15-Story Mass Timber Tower for Riverfront
220 apartments, but little parking in downtown building, as firm pushes environmental benefits.
The structure would be built from mass timber, an engineered product made by combining layers of lumber into a stronger material. It would be the third mass timber building in the city, joining the low-rise Timber Lofts in Walker’s Point and Ascent, a 25-story luxury apartment tower under construction in East Town that will be the tallest mass timber building in the world when completed. The emerging technology is lighter than concrete, faster to assemble and fire resistant. The exposed wood structure is anticipated to command a price premium when marketing the apartments for rent.
The Neutral Project is the sustainability-focused real estate firm behind the project. The company would purchase and demolish the one-story Rojahn & Malaney Company floral warehouse at 1005 N. Edison St. creating a 0.6-acre development site. The florist listed the site for sale starting in 2016.
“It correlates with our effort to reduce our carbon footprint,” said Helbach. The site is located within walking distance of many downtown office buildings, multiple grocery stores and is directly east of the Deer District.
He said a market study confirmed the demand for the building. “We think that area is poised for more growth,” said the developer.
Units would be a mix of studio, one, two and three-bedroom layouts. Approximately 9,000 square feet of commercial space would be located in the building’s base, much of it facing the riverwalk.
A number of amenity spaces are planned for tenants, including a “cool library-like coworking space,” said Helbach. The coworking space would have soundproof nooks for individuals to work from home, but still leave their apartments. A full gym is planned for tenants as well as a game room and lounge space. The building’s entrance would be at the corner of E. State St. and N. Edison St., across from the Marcus Performing Arts Center.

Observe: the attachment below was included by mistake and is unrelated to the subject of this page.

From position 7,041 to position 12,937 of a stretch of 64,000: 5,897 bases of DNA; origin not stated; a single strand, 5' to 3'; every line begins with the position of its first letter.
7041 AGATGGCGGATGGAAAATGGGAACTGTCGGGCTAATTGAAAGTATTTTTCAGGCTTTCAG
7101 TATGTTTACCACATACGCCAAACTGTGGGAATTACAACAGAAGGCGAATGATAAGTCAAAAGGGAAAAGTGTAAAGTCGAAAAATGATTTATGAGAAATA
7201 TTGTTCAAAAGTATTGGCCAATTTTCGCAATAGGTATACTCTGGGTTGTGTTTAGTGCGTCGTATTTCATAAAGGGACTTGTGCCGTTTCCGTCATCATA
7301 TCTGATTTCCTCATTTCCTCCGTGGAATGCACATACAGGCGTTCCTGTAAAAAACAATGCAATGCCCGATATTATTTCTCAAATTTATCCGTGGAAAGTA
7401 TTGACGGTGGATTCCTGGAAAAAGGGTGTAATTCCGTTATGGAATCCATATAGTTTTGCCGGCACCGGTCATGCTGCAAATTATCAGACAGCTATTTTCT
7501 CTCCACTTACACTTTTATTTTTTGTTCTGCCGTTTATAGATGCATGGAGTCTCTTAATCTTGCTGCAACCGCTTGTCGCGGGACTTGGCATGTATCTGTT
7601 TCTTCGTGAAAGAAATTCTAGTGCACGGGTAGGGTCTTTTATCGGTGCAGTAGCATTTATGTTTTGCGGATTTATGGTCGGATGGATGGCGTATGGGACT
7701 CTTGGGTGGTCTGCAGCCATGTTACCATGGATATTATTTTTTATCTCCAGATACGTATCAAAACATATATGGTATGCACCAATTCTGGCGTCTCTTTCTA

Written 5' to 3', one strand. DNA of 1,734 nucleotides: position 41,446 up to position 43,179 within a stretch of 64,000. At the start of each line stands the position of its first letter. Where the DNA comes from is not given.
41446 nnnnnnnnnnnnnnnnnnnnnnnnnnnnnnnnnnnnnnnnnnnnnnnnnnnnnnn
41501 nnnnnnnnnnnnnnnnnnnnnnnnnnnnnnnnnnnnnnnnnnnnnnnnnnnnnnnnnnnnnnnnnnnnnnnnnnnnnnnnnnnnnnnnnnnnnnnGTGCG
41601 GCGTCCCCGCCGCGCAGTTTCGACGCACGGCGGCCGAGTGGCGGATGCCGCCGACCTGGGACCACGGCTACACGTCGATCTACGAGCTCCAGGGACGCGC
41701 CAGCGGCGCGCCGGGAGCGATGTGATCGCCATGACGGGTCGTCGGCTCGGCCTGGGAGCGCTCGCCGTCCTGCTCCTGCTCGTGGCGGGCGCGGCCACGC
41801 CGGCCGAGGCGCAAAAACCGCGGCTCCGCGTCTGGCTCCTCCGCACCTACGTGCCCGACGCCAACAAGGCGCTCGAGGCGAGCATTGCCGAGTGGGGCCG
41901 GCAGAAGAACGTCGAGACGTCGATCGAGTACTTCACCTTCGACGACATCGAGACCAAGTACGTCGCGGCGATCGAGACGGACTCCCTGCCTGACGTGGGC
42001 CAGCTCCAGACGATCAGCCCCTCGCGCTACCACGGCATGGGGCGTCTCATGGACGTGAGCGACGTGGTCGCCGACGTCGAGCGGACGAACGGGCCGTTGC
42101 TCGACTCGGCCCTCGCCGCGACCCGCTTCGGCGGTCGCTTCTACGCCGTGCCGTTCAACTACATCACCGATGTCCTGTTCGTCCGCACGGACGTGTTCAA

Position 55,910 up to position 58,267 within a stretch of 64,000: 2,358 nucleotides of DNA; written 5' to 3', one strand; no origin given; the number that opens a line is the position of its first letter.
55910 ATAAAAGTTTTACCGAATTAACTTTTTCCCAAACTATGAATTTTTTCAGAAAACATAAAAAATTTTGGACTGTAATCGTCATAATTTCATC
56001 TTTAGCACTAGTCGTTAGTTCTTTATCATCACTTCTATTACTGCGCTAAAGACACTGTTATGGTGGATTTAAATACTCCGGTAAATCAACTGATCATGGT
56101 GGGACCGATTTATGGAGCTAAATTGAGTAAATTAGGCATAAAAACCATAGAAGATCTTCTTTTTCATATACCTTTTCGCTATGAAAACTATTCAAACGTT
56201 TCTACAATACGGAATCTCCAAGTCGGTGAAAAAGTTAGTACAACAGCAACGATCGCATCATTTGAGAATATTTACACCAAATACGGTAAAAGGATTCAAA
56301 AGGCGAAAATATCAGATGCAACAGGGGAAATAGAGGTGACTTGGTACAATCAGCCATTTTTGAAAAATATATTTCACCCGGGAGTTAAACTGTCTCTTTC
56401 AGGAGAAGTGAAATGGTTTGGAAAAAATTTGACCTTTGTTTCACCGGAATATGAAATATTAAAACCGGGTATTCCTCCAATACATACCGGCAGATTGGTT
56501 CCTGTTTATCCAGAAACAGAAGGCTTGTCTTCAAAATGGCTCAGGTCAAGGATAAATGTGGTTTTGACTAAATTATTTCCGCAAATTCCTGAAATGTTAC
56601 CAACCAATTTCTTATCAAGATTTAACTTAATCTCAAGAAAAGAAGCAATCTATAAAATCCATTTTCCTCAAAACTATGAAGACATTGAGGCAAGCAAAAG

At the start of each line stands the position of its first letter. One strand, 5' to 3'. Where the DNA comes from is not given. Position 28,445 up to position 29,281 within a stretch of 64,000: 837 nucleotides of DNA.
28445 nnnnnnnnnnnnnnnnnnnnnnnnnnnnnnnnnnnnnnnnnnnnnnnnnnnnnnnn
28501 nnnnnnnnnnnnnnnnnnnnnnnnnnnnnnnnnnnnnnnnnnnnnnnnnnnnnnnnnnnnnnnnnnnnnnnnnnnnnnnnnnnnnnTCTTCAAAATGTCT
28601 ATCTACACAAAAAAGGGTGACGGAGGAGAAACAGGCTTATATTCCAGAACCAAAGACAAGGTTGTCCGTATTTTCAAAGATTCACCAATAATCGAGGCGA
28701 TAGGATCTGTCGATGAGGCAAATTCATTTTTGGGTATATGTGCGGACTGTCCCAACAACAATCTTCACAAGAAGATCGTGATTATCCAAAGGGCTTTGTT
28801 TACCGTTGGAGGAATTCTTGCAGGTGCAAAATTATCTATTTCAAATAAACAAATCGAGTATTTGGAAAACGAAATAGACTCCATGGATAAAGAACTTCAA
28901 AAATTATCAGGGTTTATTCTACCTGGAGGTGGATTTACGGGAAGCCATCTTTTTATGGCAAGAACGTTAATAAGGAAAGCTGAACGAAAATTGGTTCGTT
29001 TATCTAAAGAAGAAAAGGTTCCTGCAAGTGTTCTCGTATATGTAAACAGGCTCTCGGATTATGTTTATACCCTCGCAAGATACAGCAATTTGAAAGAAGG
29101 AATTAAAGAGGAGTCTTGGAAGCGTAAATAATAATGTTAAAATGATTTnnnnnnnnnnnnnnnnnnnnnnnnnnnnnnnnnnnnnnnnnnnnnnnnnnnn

Janesville-based Angus-Young is serving as both the architect of record and structural engineer with Vancouver-based Michael Green Architecture as the design architect. The latter firm has designed and built a number of mass timber buildings.
Helbach said his firm hopes to make landscaping improvements to the city-owned grass lot to the north of the development site. A sidewalk leading to the Highland Avenue pedestrian bridge bisects the lot.
To the south is where detailed review by the Historic Preservation Commission (HPC) is currently required. The firm hopes to make modifications to the historically-protected Street Street Bridge abutments.
The commission will review that portion of the project at an upcoming meeting. The City Plan Commission and Common Council will also need to review a zoning change for the project.
In May, Helbach said the hope was to break ground by late October. Project review by the Department of City Development and other city departments was already well underway at that point.
“It’s been a lot easier than our Madison project,” said Helbach, referencing a similar proposal his firm is pursuing for a site east of the Capitol. He credited much of that to the City of Milwaukee’s prior review of Ascent, which started in 2018. A 2021 modification to the International Building Code also now allows for mass timber buildings up to 18 stories in height.